To see the impact of the barotropic BWW and PV_{y} on the lifetime and local persistence of eddy-driven dipole blocking, the maximum amplitude *ψ*_{Max} of the anticyclonic anomaly of blocking wavy part *ψ*_{B} at *y* = 3.75 for each day is defined as the daily strength of dipole blocking to characterize the lifetime of blocking. It is also useful to consider the value of the domain-averaged blocking wavy anomaly streamfunction *ψ*_{A} over −1.5 ≤ *x* ≤ −0.5 and 3.5 ≤ *y* ≤ 4 at every day during the blocking life cycle as an daily index reflecting the local persistence of blocking because the eddy-driven blocking often moves upstream in a weak BWW. We show the time–longitude evolution of the blocking wavy anomaly *ψ*_{B} at *y* = 3.75 as reflecting the propagation or movement of blocking wave packet and the time series of daily *ψ*_{Max} and *ψ*_{A} during the blocking life cycle in Fig. 7 for *u*_{0} = 0.7 and *u*_{0} = 0.5 of *γ* = 0.3, and *y*_{0} = 3.75 with three cases: Δ*u* = −0.2, Δ*u* = 0, and Δ*u* = 0.2.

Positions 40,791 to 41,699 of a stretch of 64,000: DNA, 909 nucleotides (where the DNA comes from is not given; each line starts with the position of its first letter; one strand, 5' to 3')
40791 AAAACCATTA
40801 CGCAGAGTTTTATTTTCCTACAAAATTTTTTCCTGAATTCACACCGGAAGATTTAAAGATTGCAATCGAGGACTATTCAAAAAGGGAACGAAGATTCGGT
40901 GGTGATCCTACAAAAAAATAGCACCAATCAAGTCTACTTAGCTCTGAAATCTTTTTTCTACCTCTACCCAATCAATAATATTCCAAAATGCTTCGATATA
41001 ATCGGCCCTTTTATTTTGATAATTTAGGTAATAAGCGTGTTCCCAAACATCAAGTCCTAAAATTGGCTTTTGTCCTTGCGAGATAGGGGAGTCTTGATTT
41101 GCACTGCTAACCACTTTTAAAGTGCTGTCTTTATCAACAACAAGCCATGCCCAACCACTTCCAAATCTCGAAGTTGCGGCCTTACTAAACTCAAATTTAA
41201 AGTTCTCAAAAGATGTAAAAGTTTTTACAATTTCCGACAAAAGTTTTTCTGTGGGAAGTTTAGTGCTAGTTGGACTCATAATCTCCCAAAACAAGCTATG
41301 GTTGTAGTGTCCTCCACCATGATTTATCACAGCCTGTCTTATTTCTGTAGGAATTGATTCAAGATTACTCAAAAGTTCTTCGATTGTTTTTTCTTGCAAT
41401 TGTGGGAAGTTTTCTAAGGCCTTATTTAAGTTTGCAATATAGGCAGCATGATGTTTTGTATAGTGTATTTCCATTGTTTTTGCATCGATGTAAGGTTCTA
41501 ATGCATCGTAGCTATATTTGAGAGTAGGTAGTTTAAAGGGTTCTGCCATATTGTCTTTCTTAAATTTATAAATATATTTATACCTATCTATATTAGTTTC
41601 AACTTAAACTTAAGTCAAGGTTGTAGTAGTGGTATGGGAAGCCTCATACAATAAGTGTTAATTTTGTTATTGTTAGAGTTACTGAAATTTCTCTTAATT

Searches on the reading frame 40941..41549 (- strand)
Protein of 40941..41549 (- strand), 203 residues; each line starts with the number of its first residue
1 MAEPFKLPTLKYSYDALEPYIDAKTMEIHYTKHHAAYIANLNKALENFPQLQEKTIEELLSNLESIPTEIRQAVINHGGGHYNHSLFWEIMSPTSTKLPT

It is seen that the lifetime, strength, and movement of eddy-driven barotropic blocking depend on the strength of the barotropic BWW and its spatial distribution (Figs. 7a–f). Figures 7a–c (Figs. 7d–f) show the case of *u*_{0} = 0.7 (*u*_{0} = 0.5). In general, the lifetime of the barotropic blocking is less than 15 days (thick black lines in Figs. 7a–c,e,f), unless the barotropic BWW is particularly small in higher latitudes (Fig. 7d). When the BWW is stronger in higher latitudes, the barotropic blocking moves eastward (Fig. 7c) due to large high-latitude PV_{y}. In contrast, the eastward movement of blocking (Fig. 7b) is suppressed and even its slow retrogression can be seen (Fig. 7a), when *U* or PV_{y} is small in higher latitudes. Specifically, when the uniform part of *U* (e.g., *u*_{0} = 0.5) is smaller (Fig. 7d), the barotropic blocking shows more notable retrogression, slower decay, and has longer lifetime, while its life period is slightly short for Δ*u* = 0 (Fig. 7e) or Δ*u* = 0.2 (Fig. 7f) compared to that of *u*_{0} = 0.7 for Δ*u* = 0 (Fig. 7b) or Δ*u* = 0.2 (Fig. 7c). The movement of eddy-driven blocking as a wave packet propagation can be explained by using the nonlinear phase speed of